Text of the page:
The Bible instructs us, “Be merciful to those who doubt; snatch others from the fire and save them” (Jude 1:22-23).

To be honest, I have great concern about the church in America today. In my travel and contact with pastors, denominational leaders, and concerned laypeople, I have observed a spiritual drought in our land. We pray, but we do not change. We “fight the fight” and go through the prescribed motions. But we don’t actually initiate the deep change within ourselves necessary for spiritual renewal.

Praying is only one part of the equation for spiritual renewal and a re-birth of vitality in the church. According to 2 Chronicles 7:14, humility and repentance must also be present.

“If at any time I announce that a nation or kingdom is to be uprooted, torn down and destroyed, and if that nation I warned repents of its evil, then I will relent and not inflict on it the disaster I had planned” (Jeremiah 18:7-8).

I believe God hears our fervent cries for revival in the land, but I also believe that answered prayer comes as a result of obedience to the will of God. Disobedience brings judgment — obedience brings great blessing. As leaders, are we setting the proper example of personal obedience?

I realize it is impossible to deal with a subject as complicated as the re-birth of the church in a few words. But I am certain of one thing: The ingredients of rebirth are found in three words from Scripture — humility, prayer, and repentance.

I pray that spiritual renewal might begin in me.

In October 1959, Rev. Billy Graham visited Christian Theological Seminary in Indianapolis. A report said he spent time with the students and faculty and shared the following. As pastors, we should be listening.

  • Be sure you maintain a personal encounter with Christ. (The blind can’t lead the blind.)
  • Be sure you’ve had a call from God.
  • Have systematic daily devotions. (You need at least a half hour alone with God daily, said Rev. Graham. At the time of the report, he was reading five psalms a day to learn how to get along with God and one proverb on how to get along with people.)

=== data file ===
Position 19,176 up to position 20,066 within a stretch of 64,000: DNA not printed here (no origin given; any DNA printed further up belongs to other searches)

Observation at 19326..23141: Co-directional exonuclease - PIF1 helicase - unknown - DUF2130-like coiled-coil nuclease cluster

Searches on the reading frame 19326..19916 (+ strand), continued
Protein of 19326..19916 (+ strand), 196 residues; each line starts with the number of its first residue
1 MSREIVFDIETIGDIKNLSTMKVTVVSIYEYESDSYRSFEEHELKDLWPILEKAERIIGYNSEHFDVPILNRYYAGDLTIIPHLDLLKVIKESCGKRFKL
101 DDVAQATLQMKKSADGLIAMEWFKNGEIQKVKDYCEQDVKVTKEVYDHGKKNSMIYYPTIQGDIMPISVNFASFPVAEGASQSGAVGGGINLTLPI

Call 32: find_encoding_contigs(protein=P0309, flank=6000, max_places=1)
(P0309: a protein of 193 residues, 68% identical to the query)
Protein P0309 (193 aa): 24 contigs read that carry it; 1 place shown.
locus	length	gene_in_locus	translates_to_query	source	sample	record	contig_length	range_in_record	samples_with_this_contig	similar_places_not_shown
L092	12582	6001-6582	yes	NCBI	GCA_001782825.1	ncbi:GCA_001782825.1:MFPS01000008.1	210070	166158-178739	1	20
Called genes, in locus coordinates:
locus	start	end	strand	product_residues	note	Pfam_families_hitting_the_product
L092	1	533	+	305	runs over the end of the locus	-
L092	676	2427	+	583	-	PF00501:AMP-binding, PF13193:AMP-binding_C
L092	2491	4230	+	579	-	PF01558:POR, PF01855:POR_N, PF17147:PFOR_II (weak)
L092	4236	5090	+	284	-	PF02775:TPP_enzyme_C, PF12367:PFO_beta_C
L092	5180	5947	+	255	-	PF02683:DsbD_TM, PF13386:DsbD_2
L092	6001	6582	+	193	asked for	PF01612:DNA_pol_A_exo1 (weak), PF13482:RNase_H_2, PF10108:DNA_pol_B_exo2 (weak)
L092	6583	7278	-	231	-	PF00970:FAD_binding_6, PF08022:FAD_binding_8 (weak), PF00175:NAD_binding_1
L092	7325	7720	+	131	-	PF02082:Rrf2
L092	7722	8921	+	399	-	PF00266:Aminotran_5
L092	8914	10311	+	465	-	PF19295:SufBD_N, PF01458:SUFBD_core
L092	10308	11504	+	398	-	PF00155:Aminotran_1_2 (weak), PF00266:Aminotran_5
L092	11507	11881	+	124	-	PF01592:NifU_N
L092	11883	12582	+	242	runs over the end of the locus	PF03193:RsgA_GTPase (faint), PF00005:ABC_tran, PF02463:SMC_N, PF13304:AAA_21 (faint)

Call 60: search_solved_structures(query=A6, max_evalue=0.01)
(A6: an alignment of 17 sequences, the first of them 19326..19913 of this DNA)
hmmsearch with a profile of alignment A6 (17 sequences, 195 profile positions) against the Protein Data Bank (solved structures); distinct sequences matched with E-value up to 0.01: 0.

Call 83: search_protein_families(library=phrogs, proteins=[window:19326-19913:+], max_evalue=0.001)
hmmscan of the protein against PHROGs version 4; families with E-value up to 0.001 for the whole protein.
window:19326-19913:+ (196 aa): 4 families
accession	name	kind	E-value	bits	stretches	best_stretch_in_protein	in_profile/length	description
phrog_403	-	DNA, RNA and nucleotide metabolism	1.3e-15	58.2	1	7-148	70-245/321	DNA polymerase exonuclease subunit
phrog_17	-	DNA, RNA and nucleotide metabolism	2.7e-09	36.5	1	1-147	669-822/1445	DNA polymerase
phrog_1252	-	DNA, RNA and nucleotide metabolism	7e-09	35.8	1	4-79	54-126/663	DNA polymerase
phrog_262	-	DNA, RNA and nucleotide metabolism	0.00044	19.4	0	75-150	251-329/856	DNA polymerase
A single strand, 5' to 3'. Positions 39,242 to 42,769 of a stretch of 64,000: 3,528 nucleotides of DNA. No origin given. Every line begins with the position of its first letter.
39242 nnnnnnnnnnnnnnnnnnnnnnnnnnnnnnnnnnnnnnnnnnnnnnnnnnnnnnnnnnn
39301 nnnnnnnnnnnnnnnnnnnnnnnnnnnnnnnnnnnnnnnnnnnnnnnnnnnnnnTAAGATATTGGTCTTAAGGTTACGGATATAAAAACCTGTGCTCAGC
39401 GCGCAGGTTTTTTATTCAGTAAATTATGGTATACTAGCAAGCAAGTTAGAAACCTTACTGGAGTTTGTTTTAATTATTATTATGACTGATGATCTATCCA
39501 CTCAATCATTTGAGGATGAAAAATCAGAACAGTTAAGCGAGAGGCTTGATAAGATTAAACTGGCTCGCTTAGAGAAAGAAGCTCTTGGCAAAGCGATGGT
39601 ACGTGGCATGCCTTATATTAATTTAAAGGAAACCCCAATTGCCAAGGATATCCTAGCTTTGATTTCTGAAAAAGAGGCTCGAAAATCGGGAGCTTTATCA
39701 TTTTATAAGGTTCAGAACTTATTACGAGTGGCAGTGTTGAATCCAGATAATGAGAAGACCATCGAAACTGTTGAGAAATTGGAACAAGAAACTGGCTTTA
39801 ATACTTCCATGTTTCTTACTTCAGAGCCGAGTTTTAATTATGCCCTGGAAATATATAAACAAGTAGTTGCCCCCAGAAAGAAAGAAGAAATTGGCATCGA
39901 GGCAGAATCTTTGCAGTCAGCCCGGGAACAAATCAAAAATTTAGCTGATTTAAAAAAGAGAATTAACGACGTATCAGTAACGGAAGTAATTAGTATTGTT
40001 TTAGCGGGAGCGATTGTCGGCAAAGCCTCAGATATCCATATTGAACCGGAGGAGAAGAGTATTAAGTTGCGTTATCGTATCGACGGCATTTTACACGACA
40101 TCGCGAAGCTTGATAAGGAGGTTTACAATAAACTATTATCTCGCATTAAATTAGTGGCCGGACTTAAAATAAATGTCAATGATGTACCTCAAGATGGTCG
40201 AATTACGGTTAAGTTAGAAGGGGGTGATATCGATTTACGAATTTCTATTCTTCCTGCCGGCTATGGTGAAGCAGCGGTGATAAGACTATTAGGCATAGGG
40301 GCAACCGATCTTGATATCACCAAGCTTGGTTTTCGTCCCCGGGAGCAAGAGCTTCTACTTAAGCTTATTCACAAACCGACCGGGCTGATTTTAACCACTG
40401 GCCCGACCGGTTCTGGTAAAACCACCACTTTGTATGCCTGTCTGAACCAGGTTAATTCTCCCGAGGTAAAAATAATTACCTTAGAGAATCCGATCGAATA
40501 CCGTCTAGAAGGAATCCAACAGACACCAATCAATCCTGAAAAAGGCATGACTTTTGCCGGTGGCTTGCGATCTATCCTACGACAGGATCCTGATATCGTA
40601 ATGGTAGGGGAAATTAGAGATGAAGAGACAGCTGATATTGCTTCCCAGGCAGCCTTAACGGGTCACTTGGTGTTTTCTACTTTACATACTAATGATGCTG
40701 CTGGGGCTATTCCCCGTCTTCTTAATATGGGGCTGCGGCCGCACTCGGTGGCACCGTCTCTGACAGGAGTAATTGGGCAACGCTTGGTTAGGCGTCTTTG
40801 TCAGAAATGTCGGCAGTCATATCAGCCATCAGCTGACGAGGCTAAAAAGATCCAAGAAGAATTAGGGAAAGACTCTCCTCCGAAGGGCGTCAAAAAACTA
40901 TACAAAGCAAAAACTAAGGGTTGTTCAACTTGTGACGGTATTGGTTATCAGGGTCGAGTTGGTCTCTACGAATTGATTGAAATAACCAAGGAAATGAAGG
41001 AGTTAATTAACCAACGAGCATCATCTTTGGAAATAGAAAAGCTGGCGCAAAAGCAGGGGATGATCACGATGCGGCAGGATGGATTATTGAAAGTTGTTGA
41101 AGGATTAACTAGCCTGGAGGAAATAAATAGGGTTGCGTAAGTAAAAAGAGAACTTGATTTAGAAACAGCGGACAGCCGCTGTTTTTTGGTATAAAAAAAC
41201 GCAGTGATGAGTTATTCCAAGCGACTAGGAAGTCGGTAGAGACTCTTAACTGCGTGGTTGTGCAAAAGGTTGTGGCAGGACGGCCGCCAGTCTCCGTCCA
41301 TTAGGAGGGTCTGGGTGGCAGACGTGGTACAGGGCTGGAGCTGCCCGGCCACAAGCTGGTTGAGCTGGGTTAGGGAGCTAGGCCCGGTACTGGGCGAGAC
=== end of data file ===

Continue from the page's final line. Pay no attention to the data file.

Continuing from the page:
• Have a consuming love for others. Show compassion by entering into their emotions.
  • Be sure you have a message to preach. With authority, simplicity, and urgency, preach to a decision.
  • Be an example. Back up your spoken witness with your life.

There are some principles of ministry and pastoral discipline that never change, nor should they. The call to full-time Christian service is not a sprint; it is a marathon. We just cannot allow ourselves the luxury of complacency. We must endure to the end. Don’t ever give up!

“But you, keep your head in all situations, endure hardship, do the work of an evangelist, discharge all the duties of your ministry” (2 Timothy 4:5).

What impressed me most about a discussion I once had with Franklin Graham was his great passion for the lost and his sincere belief that we are not giving our people enough opportunity to seek and meet the Savior. What he said made good sense to me.

If my math is correct, approximately 7,200 people die each day in the United States. How many of them are spiritually ready to die? How many have been given the opportunity to accept Christ and prepare for eternity?

Nearly 50 percent of those who sit in your church service do not have a personal relationship with Jesus. Do you see this fact as an opportunity to give them that chance? Is there something you could do at the conclusion of your message this week that would challenge your attendees to seek the Lord? Would you consider an altar call? I urge you to give some kind of invitation to attendees to embrace Jesus. Give them a chance!